Definition: That which is very bad morally. It often denotes that which is injurious, malevolent, or destructive in influence.
Why is there so much wickedness?
God is not to blame. He gave mankind a perfect start, but humans have chosen to ignore God’s requirements and decide for themselves what is good and what is bad. (Deut. 32:4, 5; Eccl. 7:29; Gen. 3:5, 6) By doing this, they have come under the influence of wicked superhuman forces.—Eph. 6:11, 12.
1 John 5:19: “The whole world is lying in the power of the wicked one.”
Rev. 12:7-12: “War broke out in heaven . . . the dragon and its angels battled but it did not prevail, neither was a place found for them any longer in heaven. So down the great dragon was hurled, the original serpent, the one called Devil and Satan, who is misleading the entire inhabited earth; he was hurled down to the earth, and his angels were hurled down with him. . . . ‘On this account be glad, you heavens and you who reside in them! Woe for the earth and for the sea, because the Devil has come down to you, having great anger, knowing he has a short period of time.’” (This increased woe to the world has occurred since Satan was hurled out of heaven following the birth of the Kingdom. See verse 10.)
2 Tim. 3:1-5: “Know this, that in the last days critical times hard to deal with will be here. For men will be lovers of themselves, lovers of money, self-assuming, haughty, blasphemers, disobedient to parents, unthankful, disloyal, having no natural affection, not open to any agreement, slanderers, without self-control, fierce, without love of goodness, betrayers, headstrong, puffed up with pride, lovers of pleasures rather than lovers of God, having a form of godly devotion but proving false to its power.” (This is the fruitage of centuries of apostasy from true worship. These conditions have developed because people who have professed to be religious have ignored what God’s Word really says. They have proved false to the power for good that true godly devotion can have in one’s life.)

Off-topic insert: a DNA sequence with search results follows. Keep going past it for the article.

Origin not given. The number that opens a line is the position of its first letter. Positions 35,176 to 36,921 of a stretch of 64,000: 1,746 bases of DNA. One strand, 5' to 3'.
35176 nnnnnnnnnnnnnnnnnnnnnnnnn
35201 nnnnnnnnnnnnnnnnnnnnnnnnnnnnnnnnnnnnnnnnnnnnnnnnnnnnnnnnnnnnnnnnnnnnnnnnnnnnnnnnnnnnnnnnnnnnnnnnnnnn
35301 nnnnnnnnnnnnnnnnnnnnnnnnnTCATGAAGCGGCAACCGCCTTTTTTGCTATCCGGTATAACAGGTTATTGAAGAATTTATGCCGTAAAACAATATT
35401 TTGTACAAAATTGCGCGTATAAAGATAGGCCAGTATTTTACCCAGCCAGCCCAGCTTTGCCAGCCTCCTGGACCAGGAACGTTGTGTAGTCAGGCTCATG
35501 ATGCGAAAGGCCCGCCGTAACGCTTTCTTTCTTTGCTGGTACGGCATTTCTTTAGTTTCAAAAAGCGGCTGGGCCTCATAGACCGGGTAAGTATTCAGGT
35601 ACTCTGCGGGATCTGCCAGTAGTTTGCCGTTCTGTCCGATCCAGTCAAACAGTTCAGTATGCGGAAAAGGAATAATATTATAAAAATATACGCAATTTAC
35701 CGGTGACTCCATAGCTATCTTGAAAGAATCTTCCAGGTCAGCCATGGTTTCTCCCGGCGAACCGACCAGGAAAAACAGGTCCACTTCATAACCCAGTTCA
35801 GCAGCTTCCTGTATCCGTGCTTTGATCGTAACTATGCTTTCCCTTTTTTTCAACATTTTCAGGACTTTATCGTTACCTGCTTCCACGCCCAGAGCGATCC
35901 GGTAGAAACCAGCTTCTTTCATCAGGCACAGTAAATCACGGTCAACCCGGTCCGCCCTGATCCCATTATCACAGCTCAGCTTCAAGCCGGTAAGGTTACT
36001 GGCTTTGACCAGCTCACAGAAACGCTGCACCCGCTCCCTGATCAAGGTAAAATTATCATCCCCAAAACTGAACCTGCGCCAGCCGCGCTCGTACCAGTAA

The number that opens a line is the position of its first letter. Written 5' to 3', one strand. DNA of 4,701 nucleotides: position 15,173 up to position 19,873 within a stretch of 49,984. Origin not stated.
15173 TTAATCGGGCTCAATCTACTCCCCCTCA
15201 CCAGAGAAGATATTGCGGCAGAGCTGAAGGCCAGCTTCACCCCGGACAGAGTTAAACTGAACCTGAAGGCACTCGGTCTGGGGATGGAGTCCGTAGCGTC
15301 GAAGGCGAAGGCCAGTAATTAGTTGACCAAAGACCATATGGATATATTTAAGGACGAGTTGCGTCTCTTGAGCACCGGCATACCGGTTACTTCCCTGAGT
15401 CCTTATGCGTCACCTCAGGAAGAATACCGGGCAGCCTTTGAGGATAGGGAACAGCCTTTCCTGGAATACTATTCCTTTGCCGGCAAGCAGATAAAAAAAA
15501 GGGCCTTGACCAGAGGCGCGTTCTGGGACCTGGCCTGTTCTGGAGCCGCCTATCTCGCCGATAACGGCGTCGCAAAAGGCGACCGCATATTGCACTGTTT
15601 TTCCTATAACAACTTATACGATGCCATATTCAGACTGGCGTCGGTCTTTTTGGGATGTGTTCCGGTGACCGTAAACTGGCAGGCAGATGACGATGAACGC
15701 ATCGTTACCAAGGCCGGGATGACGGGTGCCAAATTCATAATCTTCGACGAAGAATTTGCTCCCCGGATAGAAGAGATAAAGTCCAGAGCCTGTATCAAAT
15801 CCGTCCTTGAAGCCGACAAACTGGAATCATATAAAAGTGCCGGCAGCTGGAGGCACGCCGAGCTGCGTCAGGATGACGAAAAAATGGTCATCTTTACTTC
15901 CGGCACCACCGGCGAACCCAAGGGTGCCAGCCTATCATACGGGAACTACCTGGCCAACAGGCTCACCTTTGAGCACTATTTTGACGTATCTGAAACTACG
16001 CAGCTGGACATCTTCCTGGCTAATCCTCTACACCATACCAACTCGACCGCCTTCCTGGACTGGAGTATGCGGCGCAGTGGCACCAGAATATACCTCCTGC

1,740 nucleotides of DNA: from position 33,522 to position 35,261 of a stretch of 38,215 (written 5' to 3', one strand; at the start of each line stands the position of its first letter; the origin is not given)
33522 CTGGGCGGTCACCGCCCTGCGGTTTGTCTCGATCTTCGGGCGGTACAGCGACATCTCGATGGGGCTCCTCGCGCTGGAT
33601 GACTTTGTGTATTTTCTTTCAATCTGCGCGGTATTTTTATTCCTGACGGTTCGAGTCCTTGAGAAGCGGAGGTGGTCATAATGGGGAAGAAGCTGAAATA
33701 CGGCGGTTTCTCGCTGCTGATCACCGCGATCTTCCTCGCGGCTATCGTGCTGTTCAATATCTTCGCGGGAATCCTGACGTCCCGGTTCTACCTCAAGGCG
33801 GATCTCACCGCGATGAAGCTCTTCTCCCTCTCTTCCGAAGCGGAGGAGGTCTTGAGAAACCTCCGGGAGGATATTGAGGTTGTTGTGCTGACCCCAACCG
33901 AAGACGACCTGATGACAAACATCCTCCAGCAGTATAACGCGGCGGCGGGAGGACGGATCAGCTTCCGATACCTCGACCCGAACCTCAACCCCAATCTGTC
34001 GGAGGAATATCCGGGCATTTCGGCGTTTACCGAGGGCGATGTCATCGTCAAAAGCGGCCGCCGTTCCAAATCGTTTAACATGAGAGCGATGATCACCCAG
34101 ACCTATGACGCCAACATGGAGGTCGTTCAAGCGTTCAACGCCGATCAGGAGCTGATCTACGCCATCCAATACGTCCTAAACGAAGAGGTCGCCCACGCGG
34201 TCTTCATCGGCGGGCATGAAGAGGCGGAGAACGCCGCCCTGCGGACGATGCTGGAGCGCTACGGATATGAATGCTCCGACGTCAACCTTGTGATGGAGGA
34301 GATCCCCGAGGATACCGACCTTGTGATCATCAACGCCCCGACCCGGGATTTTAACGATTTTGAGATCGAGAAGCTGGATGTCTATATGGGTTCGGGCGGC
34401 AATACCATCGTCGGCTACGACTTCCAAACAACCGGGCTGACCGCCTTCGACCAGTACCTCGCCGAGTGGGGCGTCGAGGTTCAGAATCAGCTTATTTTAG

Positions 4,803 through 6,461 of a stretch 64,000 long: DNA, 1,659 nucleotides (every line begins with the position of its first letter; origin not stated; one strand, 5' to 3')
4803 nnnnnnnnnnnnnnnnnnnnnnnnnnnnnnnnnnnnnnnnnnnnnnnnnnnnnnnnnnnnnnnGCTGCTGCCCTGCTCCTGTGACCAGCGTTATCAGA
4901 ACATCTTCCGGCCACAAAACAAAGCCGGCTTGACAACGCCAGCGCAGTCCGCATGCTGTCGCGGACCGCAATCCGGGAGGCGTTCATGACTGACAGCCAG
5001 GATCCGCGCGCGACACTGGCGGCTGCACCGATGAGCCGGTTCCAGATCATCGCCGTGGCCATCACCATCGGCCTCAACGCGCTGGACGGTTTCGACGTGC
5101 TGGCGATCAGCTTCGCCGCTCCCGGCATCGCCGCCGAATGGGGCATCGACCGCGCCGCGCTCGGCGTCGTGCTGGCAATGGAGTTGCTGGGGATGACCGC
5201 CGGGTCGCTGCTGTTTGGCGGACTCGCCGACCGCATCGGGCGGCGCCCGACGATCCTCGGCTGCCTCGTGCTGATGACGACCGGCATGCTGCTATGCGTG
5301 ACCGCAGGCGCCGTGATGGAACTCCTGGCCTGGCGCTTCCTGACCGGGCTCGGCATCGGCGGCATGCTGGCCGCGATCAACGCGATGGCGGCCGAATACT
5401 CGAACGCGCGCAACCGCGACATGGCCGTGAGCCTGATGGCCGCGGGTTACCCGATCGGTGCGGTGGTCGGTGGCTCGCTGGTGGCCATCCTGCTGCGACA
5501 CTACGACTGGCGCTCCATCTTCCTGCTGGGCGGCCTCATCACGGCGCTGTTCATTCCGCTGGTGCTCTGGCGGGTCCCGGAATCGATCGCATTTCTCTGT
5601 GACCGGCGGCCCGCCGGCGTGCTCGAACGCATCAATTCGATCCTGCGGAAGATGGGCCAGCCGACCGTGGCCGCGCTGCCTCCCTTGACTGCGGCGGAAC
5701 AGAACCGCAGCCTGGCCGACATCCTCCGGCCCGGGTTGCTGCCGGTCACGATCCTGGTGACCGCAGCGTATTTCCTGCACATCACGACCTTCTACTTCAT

Why does God permit it?
At times it may seem to us that the best thing would be simply to get rid of everyone who is wicked. We long for an end to wickedness, and yet we have experienced it for relatively few years when compared with the time that wickedness has existed. How must Jehovah God feel? For thousands of years people have blamed him, even cursed him, for the bad conditions they have endured. Yet, these are caused, not by him, but by Satan and by wicked men. Jehovah has the power to destroy the wicked. Surely there must be good reasons why he has exercised such restraint. If Jehovah’s way of handling the situation is different from what we would recommend, should that surprise us? His experience is much greater than man’s, and his view of the situation is much broader than that of any human.—Compare Isaiah 55:8, 9; Ezekiel 33:17.